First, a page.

I have put a lot of effort over the last year in working to improve my use of slides in my presentations. I’ve considered where and when to use slides and also their design. There are a number of good books on this, Beyond Bullet Points by Cliff Atkinson, Presentation Zen by Garr Reynolds and Slideology by Nacy Durate have been particularly useful. There are a lot of blogs, too, devooted to presentations and slide design. So there is plenty of advice and experience out there to draw on. The general consensus is that the traditional approach to using PowerPoint is ineffective at best and even detrimental to learning.

The approach I’ve adopted is to use slides judiciously – as one method of conveying information. I use other methods of getting information across  – demonstrations, excercises, flip chart/whiteboard – to introduce variety but also because sometimes other techniques are more effective. Where I use slideware I’m trying to avoid slides with loads of bullet points, limitthe amount of information per slide (using more slides where necessary) and using pictures and graphics as much as possible to make the learning more visual. I know I haven’t got everything with regard to slide design just right. I like the Presentation Zen / Slideology approach but think that it needs some adaption for small group teaching. So I’m still working on it.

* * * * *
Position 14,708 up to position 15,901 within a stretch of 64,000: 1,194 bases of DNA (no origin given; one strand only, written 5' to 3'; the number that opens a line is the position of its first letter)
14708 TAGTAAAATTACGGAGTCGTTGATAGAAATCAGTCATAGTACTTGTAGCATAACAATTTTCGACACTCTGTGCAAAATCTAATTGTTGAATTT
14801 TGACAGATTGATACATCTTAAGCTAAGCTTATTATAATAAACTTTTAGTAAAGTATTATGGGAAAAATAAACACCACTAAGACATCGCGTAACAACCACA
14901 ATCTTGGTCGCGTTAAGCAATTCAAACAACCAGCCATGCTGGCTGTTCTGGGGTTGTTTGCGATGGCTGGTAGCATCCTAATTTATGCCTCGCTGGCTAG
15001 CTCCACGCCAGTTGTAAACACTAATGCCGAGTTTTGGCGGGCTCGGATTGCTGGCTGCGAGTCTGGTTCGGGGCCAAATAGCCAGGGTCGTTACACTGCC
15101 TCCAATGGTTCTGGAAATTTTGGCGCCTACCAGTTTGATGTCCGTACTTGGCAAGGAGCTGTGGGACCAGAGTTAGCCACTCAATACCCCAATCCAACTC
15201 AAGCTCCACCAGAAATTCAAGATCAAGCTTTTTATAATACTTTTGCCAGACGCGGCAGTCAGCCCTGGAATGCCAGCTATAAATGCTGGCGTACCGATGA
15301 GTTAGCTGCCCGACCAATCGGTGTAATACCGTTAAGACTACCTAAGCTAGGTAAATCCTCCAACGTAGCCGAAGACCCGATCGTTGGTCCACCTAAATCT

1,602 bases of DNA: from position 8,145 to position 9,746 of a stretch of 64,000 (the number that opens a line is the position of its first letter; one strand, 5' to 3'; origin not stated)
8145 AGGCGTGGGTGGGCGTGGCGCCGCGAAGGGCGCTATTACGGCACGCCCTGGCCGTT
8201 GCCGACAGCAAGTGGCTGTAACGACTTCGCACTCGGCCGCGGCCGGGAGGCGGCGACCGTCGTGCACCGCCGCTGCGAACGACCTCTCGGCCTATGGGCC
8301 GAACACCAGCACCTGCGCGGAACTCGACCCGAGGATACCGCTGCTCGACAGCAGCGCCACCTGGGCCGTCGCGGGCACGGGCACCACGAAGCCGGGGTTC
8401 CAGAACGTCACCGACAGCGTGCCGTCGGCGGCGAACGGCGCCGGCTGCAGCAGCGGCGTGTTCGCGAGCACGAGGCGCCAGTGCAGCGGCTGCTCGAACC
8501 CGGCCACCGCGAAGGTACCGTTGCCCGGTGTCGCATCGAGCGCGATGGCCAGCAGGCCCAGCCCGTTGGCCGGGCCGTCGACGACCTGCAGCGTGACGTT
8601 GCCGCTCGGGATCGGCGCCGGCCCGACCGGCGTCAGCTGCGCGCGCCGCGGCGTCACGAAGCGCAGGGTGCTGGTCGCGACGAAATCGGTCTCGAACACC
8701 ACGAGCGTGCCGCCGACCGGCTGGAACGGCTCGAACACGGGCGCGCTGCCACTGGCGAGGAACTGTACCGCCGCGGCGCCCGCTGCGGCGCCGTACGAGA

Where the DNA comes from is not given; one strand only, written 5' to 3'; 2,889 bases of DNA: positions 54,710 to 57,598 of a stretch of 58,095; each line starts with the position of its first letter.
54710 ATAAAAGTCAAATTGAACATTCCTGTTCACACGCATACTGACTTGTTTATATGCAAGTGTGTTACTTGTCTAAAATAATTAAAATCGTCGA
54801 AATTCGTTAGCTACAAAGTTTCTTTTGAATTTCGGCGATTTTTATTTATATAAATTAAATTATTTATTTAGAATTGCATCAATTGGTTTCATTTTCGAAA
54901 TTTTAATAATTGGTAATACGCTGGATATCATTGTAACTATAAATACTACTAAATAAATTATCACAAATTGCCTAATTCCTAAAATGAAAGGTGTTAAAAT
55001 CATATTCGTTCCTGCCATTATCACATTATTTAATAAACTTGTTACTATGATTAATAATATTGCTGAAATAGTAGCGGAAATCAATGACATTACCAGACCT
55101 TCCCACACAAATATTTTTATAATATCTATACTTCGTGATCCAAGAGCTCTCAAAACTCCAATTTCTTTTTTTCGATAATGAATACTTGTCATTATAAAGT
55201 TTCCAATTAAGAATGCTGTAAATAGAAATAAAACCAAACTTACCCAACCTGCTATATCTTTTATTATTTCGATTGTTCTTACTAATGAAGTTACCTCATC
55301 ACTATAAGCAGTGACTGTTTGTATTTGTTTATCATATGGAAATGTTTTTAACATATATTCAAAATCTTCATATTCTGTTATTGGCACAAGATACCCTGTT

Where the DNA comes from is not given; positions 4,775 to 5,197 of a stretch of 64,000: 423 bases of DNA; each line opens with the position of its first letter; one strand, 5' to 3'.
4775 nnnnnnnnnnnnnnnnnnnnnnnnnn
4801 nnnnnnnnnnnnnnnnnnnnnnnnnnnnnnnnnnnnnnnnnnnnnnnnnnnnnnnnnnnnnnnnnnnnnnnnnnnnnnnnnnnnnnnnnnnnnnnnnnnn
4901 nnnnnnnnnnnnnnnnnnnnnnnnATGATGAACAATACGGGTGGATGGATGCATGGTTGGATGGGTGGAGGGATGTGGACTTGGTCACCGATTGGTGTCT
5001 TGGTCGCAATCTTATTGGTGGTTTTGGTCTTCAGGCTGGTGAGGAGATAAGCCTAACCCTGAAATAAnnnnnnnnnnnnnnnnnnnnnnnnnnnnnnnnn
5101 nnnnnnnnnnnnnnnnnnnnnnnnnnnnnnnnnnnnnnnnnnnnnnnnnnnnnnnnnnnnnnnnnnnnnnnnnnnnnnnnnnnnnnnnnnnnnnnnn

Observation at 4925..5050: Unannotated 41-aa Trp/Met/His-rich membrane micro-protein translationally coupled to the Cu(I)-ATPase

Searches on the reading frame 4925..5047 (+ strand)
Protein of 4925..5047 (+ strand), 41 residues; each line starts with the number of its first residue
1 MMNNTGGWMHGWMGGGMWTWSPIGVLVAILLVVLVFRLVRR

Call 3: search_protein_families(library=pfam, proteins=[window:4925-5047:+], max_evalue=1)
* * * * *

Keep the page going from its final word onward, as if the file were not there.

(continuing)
So I was horrified when I saw the material I was given to work with. Consequently I put quite a bit of effort into modifyig the slides more allong the lines I’ve adopted. Time constraints meant I wasn’t able to change everything completely, but I was much happier when I used them on the course itself. I didn’t have any negative comments about the slides from the course delegates and everything seemed to go well.

After the course the modified material was made available to the sponsors. One of them, however, was not happy with the changes. His view was

    • the slides were very different to those from the other courses previously made available and he felt they should all have the same style
    • the English language ability of many of the delegates on courses would not be strong and they oflten couldn’t understand the presenter, so the slides needed to convey the information.
    • The wordy slides were needed as the delegates who were not very proficient at English could copy down the information as they could understand written English better.
    • The wordy slides acted as a summary version of the course material